13. My memory may be failing me, but I thought there was a key you could press so that frob helper turned on while it was pressed. It may have been that somebody gave instructions to bind a key to do that job through the console. But anyway I really liked that system. It would stay off, but when I needed it, I could press that button and have it when I needed and wanted it. (And IIRC this is what I've done, but it was already a few years ago now(?), so I don't remember all that well. I did try it with it always on for a while, reflected on it, and still didn't like it, XD or didn't like it popping up when I wasn't asking for it. But I liked being able to easily turn it on & off. But this is just me; I don't presume to speak for a whole demographic or anything.) And like I said before, the team can do whatever it feels is best as long as I or anyone can still set that up, or set it up however they like.
  14. I was using the term more metaphorically. There was a design philosophy. Whatever the literal doc itself said wasn't really the point. Well I shouldn't have referred to it as such since it wouldn't be on point anyway. Most things got pounded out in the dev forum across countless threads, but that's harder to explain. I was using the term "design doc" as a cheaty shorthand so I wouldn't have to explain. XD Anyway, long story short, if there's a vote among the devs to change a thing, I trust everyone on the team has the best interest of the game in mind, so of course it's proper they can change something like this that way. I wouldn't vote for it, but I'd respect the vote and be fine as long as I could turn it off. I think one characteristic of this as opposed to the light gem or inventory widget is that at the end of the day this is reticle, and reticles carry a lot of baggage with them in games. Somehow they change the relationship of the player to the game space, at least with my feeling of them. I always turn off reticles in any game I play for that reason (although like I said before, I'll cheat sometimes and turn them on in rare cases; but I don't like them in any game as a rule). So that's one part of this.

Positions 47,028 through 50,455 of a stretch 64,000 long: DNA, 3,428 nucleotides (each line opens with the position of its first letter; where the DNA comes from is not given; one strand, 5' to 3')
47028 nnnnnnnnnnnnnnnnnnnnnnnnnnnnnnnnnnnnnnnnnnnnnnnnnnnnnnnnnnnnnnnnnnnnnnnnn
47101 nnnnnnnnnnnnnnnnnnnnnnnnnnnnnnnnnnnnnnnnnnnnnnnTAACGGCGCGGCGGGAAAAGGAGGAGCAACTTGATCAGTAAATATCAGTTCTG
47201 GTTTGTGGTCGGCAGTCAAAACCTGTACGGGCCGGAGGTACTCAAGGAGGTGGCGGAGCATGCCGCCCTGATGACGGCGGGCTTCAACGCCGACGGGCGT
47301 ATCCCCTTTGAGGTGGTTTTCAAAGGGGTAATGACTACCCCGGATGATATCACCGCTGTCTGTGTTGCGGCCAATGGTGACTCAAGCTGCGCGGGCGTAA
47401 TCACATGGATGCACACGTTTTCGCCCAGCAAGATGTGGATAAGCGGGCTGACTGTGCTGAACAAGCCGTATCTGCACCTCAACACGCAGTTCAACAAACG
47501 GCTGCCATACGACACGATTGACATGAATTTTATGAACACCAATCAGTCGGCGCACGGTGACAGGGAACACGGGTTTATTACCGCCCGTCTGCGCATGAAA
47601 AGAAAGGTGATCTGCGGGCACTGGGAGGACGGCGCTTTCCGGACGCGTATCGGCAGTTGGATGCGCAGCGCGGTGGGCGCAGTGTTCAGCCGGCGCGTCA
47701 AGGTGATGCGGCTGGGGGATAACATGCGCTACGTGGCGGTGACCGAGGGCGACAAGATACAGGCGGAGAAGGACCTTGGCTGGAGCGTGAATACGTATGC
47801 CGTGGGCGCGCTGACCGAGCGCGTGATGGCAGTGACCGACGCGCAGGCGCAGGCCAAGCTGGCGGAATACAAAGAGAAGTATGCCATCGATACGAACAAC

15. I was thinking about things like frobbing coins and doors, but you're right about containers being an innovation, and more generally that realism and era don't match up all that well when you get down to details. But that wasn't really part of my point, so it's best to rephrase it. The point is there is a category of player that hates screen bling, or will say they hate it (we're really talking about a whole philosophy towards games & immersive sims), and that type would view TDM is the kind of game where you can get relief from it (etc.). I don't know the best way to summarize that in bumper sticker form for a button. Any way you try there are going to be problems, like you're saying. But it's still a real category. I'm open to suggestions for the best way to succinctly describe what it is. I was trying to throw a bone to people that don't like the default and wanted another option that worked for the other player type that says frob-hassle is a pointless frustration, but I agree with this. Having some big-scale option setting moment is a bad idea, so I'd even retract the suggestion. But that would just lead me back to: ideally we keep it the way it is because it's consistent with the design doc from the very beginning. You can't micromanage or tweak a design philosophy forever; it's a kind of endless feature creep. Now that I think about it, that's probably closer to the root issue. There are always pros and cons with different features. And here if you're talking about two different types of attitude, which the same person can even go back & forth on, you can't win. But at a certain point a feature becomes part of the character of the game, so it's best to stick with it. That's only my view though. (And I like that frob help is an option out there I can use sometimes.) Of course another option is what Springheel likes to do with his loading screens, which is having hint texts on the Main Menu screen that inform players they can do stuff like this that they might never notice otherwise. That's a good idea for other reasons because there are quite a few things that would be hard for players to know but which they may find really useful.
×
×
  • Create New...